Capture Digit Strings

How to Effectively Capture Digit Strings

(JAN 2008) — One of the most common types of input to capture using speech recognition is a string of digits: this can be a credit card number, a PIN, a Social Security number, a serial number, or any other sort of long sequence of digits.

Capturing digits using speech recognition presents some interesting problems. The LumenVox Speech Engine has high accuracy when capturing a single digit — our tests show that the Speech Engine will correctly recognize a single spoken digit with an average accuracy of more than 97 percent. But when capturing long strings of digits, the accuracy goes down.

This difficulty in capturing strings becomes clear if you think of recognizing each digit as an independent event. If each event has even a slight chance of failing, when you put several of these events in a series, there is a higher chance that just one of the events will fail. Most speech application developers consider it a failure to return a single incorrect digit in a string, and thus run into problems when trying to recognize long strings.

Fortunately, there are several ways to address this difficulty. With good grammar and application design, speeech developers can mitigate the problems and increase their success rates when capturing long strings of digits.

Use Confidence Scores Wisely

Most speech application developers are familiar with confidence scores, the numerical representation of how likely a return from the Speech Engine is correct. Normally when checking confidence scores, the score for the entire utterance is checked. For a digit string, this means that you get a single confidence score for the entire interaction.

A handy feature of SISR is the ability to check the confidence score for every single word in an utterance. This allows you to check the confidence score for every single digit in a string. Often it is the case that in a long string, all of the digits but one will have high confidence scores — maybe there was some loud background noise when one digit was spoken, for instance, causing recognition difficulty.

By checking the confidence score for every single digit, you can flag digits that have low confidence scores. This is particularly useful if you are doing a database lookup on the string. For instance, if you were to replace every low–scoring digit with a wildcard character, you could query the database for any strings that match the specified pattern. The application could then ask the user to confirm which of the results was correct.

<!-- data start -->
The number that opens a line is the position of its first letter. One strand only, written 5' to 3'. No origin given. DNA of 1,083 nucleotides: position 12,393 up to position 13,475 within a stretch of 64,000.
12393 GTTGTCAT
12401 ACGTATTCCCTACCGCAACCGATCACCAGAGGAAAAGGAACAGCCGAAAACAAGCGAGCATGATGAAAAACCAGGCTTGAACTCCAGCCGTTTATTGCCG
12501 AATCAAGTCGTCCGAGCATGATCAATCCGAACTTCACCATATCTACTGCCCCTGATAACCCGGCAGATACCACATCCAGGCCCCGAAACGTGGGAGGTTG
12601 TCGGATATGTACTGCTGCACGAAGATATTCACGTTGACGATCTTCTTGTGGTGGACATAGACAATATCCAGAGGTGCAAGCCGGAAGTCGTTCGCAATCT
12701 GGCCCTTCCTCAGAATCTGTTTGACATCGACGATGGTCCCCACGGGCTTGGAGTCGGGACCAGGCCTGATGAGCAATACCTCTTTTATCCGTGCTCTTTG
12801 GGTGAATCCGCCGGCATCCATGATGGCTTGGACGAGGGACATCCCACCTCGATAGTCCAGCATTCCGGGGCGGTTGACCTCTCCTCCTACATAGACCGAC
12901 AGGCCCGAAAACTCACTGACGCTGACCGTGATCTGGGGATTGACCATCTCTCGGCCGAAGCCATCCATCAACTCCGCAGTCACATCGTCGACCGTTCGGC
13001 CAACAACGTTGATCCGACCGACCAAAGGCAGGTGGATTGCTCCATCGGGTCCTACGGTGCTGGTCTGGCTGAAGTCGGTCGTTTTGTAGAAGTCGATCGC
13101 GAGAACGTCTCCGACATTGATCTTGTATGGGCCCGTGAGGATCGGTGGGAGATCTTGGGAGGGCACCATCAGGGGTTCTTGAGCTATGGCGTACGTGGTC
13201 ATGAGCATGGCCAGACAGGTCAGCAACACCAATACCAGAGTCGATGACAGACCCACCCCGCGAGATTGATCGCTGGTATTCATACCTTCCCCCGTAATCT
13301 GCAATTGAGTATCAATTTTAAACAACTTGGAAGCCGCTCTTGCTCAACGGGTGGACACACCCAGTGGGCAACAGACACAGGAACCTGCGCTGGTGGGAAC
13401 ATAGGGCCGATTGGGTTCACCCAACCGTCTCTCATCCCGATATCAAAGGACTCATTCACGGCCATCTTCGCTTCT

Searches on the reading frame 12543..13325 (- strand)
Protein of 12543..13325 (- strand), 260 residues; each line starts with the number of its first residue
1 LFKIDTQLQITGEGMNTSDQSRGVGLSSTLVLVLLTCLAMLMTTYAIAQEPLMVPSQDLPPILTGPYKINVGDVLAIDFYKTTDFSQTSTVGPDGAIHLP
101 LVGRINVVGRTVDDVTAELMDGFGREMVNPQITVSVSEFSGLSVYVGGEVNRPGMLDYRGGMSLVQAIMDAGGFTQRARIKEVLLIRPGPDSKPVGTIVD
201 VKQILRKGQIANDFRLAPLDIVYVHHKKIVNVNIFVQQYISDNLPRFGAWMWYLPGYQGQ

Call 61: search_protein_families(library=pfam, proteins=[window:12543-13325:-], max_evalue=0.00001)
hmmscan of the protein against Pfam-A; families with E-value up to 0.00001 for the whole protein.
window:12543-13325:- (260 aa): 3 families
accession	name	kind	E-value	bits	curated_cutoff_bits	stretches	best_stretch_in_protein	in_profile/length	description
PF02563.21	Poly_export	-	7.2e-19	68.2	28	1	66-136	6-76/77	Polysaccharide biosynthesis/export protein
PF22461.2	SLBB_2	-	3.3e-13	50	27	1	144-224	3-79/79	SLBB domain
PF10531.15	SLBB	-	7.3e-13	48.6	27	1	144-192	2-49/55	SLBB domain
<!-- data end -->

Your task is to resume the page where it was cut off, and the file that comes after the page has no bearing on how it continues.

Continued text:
What follows is an example digits grammar that uses the meta.score object in SISR to check the confidence score for each digit. If the confidence score is lower than 450, that digit will be replaced by the underscore wildcard character. If this replacement happens more than the number of times specified in the max_wild variable (by default this is 5), then the entire string will be nulled. A detailed explanation of how this grammar works is available in our Advanced SI Script training video.

root $Final;

$Final = {out = ''} $Digits {out = rules.latest()};

$Digit = (one {out = '1'} | two {out = '2'} | three {out = '3'} | 
four {out = '4'} | five {out = '5'} | six {out = '6'} | seven {out = '7'} | 
eight {out = '8'} | nine {out = '9'} | (zero | oh) {out = '0'});

$Digits =
    out = '';
    var curr_wild=0;
    var max_wild=5;
}
( $Digit
    { ! {
    if (meta.Digit.score > 450) {
        out += rules.Digit;
    } else {
        out += '_';
 ++curr_wild;
    }
 } ! }
 ) <1->
 { ! {
    if (curr_wild > max_wild) out='';
 } ! };
 

A more detailed explanation of this sort of application, one that is able to process digit strings using partial matches, is available in our whitepaper titled Leveraging Information to Increase Call Completion in Speech Recognition Applications.

Constrain Your Grammars

An important aspect to increase accuracy is to provide grammar constraints, to disallow invalid or very unlikely utterances. The above grammar will accept a digit string of any length. If you want to collect strings of a fixed length, like 16–digit credit card numbers, you would benefit from constraining the grammar to only accept 16–digit numbers.

To do this, you would just change the <1–> operator, which specifies an indefinite number of matches, to be <16>, which restricts it to 16 matches of the $Digit rule.

Restricting grammars in this manner will improve accuracy, as it helps the Engine understand exactly how many digits to be listening for. The one potential downside is that if your users say too many or too few digits, the Engine will not be able to return this information to your application. Often, however, the increased accuracy for the majority of cases is worth the tradeoff.